Document Detail


Fertilization and early embryonic development in heifers and lactating cows in summer and lactating and dry cows in winter.
MedLine Citation:
PMID:  12487447     Owner:  NLM     Status:  MEDLINE    
Abstract/OtherAbstract:
Two experiments in two seasons evaluated fertilization rate and embryonic development in dairy cattle. Experiment 1 (summer) compared lactating Holstein cows (n = 27; 97.3 +/- 4.1 d postpartum [dppl; 40.0 +/- 1.5 kg milk/d) to nulliparous heifers (n = 28; 11 to 17 mo old). Experiment 2 (winter) compared lactating cows (n = 27; 46.4 +/- 1.6 dpp; 45.9 +/- 1.4 kg milk/d) to dry cows (n = 26). Inseminations based on estrus included combined semen from four high-fertility bulls. Embryos and oocytes recovered 5 d after ovulation were evaluated for fertilization, embryo quality (1 = excellent to 5 = degenerate), nuclei/embryo, and accessory sperm. In experiment 1, 21 embryos and 17 unfertilized oocytes (UFO) were recovered from lactating cows versus 32 embryos and no UFO from heifers (55% vs. 100% fertilization). Embryos from lactating cows had inferior quality scores (3.8 +/- 0.4 vs. 2.2 +/- 0.3), fewer nuclei/embryo (19.3 +/- 3.7 vs. 36.8 +/- 3.0) but more accessory sperm (37.3 +/- 5.8 vs. 22.4 +/- 5.5/embryo) than embryos from heifers. Sperm were attached to 80% of UFO (17.8 +/- 12.1 sperm/UFO). In experiment 2, lactating cows yielded 36 embryos and 5 UFO versus 34 embryos and 4 UFO from dry cows (87.8 vs. 89.5% fertilization). Embryo quality from lactating cows was inferior to dry cows (3.1 +/- 0.3 vs. 2.2 +/- 0.3), but embryos had similar numbers of nuclei (27.2 +/- 2.7 vs. 30.6 +/- 2.1) and accessory sperm (42.0 +/- 9.4 vs. 36.5 +/- 6.3). From 53% of the flushings from lactating cows and 28% from dry cows, only nonviable embryos were collected. Thus, embryos of lactating dairy cows were detectably inferior to embryos from nonlactating females as early as 5 d after ovulation, with a surprisingly high percentage of nonviable embryos. In addition, fertilization rate was reduced only in summer, apparently due to an effect of heat stress on the oocyte.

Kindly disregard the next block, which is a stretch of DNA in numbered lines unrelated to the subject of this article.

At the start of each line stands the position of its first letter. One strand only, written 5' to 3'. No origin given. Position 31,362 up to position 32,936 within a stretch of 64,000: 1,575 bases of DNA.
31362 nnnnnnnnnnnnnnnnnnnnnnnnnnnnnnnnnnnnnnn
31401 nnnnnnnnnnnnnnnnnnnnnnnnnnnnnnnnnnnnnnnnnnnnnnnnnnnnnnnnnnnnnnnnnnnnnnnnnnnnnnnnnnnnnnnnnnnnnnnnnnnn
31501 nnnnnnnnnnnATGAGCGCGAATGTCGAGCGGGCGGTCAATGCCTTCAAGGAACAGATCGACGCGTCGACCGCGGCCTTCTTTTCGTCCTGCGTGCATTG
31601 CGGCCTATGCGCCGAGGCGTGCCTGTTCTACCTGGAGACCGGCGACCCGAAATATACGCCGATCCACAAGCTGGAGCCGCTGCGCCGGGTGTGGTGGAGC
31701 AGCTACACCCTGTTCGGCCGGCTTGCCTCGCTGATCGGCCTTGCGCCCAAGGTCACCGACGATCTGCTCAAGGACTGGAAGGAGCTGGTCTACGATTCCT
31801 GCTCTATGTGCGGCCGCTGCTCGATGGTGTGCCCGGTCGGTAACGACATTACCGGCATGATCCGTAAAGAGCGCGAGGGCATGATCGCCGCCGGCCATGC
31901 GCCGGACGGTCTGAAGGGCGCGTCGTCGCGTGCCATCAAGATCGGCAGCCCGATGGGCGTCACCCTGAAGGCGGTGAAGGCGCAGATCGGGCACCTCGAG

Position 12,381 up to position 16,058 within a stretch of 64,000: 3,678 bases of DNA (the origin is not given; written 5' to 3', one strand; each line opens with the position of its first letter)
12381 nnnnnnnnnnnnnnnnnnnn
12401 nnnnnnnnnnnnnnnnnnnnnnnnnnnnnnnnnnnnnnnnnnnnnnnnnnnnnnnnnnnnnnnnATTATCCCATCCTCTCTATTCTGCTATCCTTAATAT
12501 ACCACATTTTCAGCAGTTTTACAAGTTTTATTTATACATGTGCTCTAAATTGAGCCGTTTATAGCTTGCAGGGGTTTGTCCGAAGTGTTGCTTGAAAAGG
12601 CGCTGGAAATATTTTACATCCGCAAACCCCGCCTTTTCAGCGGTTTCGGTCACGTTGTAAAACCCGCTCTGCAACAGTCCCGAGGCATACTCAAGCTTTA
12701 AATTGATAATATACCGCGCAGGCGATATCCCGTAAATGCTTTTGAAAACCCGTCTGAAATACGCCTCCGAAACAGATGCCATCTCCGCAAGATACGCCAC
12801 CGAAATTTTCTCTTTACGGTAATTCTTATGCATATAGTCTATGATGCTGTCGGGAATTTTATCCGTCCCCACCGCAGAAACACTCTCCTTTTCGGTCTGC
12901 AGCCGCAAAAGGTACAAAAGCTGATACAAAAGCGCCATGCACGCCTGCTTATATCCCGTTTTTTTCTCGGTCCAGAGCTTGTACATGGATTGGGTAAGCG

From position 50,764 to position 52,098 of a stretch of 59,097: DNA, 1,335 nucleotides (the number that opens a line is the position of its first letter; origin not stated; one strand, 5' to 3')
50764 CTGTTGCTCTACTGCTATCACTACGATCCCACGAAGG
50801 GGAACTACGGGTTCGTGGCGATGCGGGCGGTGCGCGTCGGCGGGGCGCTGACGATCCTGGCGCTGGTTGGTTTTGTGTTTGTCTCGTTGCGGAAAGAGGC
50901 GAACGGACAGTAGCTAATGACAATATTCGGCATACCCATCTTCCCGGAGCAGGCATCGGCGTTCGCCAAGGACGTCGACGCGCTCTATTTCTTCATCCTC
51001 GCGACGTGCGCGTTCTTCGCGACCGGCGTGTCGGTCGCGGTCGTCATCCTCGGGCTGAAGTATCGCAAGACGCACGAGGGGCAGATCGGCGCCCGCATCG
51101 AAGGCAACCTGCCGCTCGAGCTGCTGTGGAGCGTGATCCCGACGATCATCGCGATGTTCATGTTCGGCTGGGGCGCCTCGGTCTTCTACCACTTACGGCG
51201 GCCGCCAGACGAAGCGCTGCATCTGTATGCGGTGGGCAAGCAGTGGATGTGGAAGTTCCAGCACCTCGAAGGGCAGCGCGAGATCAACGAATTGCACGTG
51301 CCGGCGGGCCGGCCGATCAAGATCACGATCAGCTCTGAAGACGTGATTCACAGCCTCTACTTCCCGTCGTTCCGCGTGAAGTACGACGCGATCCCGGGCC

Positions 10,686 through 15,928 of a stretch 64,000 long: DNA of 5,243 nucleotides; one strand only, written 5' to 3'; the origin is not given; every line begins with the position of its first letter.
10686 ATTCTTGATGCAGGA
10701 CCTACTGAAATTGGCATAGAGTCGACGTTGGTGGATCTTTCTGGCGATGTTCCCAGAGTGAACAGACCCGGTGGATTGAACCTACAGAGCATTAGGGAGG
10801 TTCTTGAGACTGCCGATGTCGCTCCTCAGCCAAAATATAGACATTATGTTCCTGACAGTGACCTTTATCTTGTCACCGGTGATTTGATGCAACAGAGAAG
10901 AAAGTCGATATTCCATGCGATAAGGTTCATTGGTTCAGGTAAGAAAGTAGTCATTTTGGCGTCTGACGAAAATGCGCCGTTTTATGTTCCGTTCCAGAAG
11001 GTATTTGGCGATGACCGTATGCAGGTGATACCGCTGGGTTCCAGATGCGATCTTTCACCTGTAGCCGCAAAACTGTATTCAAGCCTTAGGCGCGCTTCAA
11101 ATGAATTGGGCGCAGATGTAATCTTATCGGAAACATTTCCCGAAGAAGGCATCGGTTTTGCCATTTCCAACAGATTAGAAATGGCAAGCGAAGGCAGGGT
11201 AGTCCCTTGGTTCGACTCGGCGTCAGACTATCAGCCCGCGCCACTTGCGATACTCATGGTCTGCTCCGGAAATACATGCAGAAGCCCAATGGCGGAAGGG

Authors:
R Sartori; R Sartor-Bergfelt; S A Mertens; J N Guenther; J J Parrish; M C Wiltbank
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Publication Detail:
Type:  Journal Article; Research Support, Non-U.S. Gov't; Research Support, U.S. Gov't, Non-P.H.S.    
Journal Detail:
Title:  Journal of dairy science     Volume:  85     ISSN:  0022-0302     ISO Abbreviation:  J. Dairy Sci.     Publication Date:  2002 Nov 
Date Detail:
Created Date:  2002-12-18     Completed Date:  2003-04-01     Revised Date:  2006-11-15    
Medline Journal Info:
Nlm Unique ID:  2985126R     Medline TA:  J Dairy Sci     Country:  United States    
Other Details:
Languages:  eng     Pagination:  2803-12     Citation Subset:  IM    
Affiliation:
Department of Dairy Science, University of Wisconsin, Madison 53706, USA.
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MeSH Terms
Descriptor/Qualifier:
Animals
Cattle / embryology*,  physiology*
Embryonic and Fetal Development*
Female
Insemination, Artificial / veterinary
Lactation / physiology*
Male
Oocytes / growth & development,  physiology
Parity
Pregnancy
Pregnancy Rate
Seasons
Sperm-Ovum Interactions / physiology*
Spermatozoa / physiology
Time Factors

From MEDLINE®/PubMed®, a database of the U.S. National Library of Medicine


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